Tariffs Up To 300% On Steel For Tin Cans Will Likely Hit Consumers
All your food products that come in cans like these are about to get more costly because of new ... [+] steel tariffs.
Has inflation got you down when you go grocery shopping? Well, get ready for even higher food prices, at least for your canned goods. That will be one of several inevitable negative effects of the coming tariffs on tinplate steel.
Ohio-based steelmaker Cleveland-Cliffs Inc. and the United Steelworkers union joined forces in January to file petitions for anti-dumping duties against eight countries, and countervailing duties against China, for allegedly selling tinplate steel (also called tin mill steel, a thin steel sheet coated in tin used primarily in cans for food packaging) in the U.S. at below-market prices, and in China’s case for the government subsidizing production. (Unusually, that’s a small piece of this puzzle; unlike so many areas of manufacturing, in tinplate, China is a smaller player, accounting in 2021 for only a little over 10% of the total imports from the eight countries named in this action.) The potential tariffs could be as high as 300%.
“Foreign dumping of tin products into the U.S. market has already forced significant layoffs at U.S. facilities; failure to curtail it will ultimately choke out domestic production, leaving can manufacturers beholden to foreign producers and their prices,” said USW international vice president Dave McCall. “Duties on tin mill products are essential to stabilizing the our market, restoring fair prices, and protecting good, union jobs.”
It’s certainly not a stretch to believe that China might be up to no good in the tinplate trade, given that country’s overall track record as a trading partner. But the other seven countries are Canada, Germany, the Netherlands, the United Kingdom, Korea, Taiwan and Turkey. That all those nations are colluding to undermine American steelmakers is just a bit tougher to sell, with the group including some of America’s staunchest allies and strongest trading partners.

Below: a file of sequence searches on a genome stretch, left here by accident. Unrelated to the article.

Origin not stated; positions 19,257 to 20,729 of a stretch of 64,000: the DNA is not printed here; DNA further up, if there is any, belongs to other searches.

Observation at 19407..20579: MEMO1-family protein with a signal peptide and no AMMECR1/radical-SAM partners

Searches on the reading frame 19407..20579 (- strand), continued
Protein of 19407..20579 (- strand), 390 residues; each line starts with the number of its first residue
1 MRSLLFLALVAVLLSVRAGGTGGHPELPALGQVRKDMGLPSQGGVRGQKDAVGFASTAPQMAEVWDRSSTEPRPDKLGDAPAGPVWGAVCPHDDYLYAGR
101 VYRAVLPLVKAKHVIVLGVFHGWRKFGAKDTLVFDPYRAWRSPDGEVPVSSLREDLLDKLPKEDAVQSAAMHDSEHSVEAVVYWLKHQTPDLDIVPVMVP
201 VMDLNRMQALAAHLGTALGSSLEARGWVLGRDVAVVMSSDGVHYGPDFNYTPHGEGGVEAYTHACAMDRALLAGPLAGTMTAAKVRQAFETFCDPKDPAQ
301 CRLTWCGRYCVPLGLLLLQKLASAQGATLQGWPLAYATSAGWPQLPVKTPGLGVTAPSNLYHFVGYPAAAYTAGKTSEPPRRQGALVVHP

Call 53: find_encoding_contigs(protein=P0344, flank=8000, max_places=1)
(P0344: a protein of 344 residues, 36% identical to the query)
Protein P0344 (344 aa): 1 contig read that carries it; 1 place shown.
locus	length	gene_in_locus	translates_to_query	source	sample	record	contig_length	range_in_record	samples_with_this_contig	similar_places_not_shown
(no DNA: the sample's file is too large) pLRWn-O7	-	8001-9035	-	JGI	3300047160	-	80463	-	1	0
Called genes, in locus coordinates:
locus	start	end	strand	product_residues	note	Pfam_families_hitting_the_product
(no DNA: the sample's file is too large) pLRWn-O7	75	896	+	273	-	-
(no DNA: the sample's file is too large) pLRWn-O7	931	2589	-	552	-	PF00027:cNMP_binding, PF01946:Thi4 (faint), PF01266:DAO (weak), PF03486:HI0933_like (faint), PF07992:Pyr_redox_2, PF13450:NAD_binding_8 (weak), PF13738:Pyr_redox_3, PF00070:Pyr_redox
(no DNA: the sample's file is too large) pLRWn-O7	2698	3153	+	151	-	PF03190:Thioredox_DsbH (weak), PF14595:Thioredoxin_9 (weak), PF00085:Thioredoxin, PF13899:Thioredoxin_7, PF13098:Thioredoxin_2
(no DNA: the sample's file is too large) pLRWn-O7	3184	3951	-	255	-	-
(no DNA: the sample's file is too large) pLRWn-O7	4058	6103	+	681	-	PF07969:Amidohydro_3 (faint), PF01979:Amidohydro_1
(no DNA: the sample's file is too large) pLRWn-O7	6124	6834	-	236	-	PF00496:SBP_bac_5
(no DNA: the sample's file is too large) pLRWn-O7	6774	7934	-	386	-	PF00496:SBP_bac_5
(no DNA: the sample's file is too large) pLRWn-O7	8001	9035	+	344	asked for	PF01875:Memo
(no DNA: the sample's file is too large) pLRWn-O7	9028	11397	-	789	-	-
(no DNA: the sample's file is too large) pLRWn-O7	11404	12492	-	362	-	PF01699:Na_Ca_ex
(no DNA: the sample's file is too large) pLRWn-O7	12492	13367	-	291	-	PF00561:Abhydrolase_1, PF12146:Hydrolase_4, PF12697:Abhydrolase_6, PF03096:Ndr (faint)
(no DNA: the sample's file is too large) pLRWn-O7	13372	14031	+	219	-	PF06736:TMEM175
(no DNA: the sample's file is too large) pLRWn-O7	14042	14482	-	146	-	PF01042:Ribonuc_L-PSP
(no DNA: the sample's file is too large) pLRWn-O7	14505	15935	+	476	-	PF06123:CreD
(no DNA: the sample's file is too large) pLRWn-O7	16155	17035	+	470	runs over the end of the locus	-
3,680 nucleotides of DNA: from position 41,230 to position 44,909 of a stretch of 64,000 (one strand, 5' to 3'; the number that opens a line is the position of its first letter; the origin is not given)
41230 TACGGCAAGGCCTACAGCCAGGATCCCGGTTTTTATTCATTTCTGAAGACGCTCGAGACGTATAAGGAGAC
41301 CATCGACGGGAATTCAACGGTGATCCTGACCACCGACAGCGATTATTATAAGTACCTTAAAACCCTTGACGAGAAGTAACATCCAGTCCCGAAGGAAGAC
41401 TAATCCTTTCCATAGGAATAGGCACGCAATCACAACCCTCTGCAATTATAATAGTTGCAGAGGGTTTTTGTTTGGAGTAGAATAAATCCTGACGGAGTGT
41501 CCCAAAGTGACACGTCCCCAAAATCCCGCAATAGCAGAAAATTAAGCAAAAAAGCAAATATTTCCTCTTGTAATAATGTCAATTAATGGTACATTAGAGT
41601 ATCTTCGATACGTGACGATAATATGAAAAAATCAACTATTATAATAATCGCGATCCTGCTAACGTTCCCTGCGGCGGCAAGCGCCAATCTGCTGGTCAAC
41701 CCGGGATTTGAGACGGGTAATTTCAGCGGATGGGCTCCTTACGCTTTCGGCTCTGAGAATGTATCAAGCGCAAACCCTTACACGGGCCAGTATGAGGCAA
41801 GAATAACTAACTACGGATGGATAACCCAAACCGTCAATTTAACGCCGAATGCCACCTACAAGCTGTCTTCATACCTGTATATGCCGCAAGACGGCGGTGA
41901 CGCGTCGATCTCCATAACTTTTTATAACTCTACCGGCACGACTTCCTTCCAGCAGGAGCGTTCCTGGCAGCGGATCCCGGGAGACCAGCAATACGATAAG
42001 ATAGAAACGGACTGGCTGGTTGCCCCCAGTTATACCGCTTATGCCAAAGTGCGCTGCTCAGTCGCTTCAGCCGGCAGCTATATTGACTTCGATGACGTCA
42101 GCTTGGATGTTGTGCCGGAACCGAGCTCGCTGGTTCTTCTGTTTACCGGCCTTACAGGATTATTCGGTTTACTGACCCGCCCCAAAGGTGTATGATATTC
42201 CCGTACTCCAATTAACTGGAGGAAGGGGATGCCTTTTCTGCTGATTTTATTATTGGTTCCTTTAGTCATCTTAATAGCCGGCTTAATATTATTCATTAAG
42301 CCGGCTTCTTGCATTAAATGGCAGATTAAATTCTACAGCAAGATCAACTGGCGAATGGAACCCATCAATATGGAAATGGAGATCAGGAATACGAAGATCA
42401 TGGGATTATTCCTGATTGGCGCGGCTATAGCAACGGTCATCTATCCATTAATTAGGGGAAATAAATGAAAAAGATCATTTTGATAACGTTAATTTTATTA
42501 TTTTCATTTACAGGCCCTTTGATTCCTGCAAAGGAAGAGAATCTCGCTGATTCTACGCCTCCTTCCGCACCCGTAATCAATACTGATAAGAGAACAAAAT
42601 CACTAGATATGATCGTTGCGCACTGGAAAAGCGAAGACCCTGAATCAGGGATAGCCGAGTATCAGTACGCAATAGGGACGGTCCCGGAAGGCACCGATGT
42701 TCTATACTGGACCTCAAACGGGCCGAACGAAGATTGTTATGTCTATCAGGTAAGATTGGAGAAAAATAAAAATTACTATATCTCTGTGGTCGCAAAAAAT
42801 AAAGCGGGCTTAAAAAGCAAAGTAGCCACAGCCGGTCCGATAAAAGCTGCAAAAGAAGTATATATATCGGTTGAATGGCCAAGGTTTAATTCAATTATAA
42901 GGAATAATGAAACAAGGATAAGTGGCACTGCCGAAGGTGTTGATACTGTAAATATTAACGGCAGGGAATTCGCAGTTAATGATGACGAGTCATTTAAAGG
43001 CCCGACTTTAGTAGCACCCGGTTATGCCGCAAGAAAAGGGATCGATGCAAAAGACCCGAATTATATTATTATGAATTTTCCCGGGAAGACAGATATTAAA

"All tariffs are ultimately about making the rest of the country pay for favors dispensed by the Federal government to a more narrow sectoral interest,” said Samuel Gregg, distinguished fellow in political economy and senior research faculty at the American Institute For Economic Research, whose recent book, The Next American Economy: Nation, State, and Markets in an Uncertain World, made a strong case against tariffs and protectionism. “This particular case fits that bill exactly.”
“The tariffs will hurt can makers and end users,” said Thomas Madrecki, vice president of supply chain at Consumer Brands Association, an industry advocacy for U.S. CPG businesses. “They’ll make can making and food manufacturing less competitive in the U.S., and significantly reduce consumer buying power. This is not the time to be considering such petitions.”
But that viewpoint doesn’t matter. Once put into motion, such petitions follow a definitive investigative course through the Commerce Department and the U.S. International Trade Commission—one that, by design, is not allowed to consider the effects on downstream users or consumers. “These allegations go through a specific process that’s been shaped by years of lobbying,” said Madrecki. “The AC/CVD laws statutorily prohibit considering the impact on consumers.”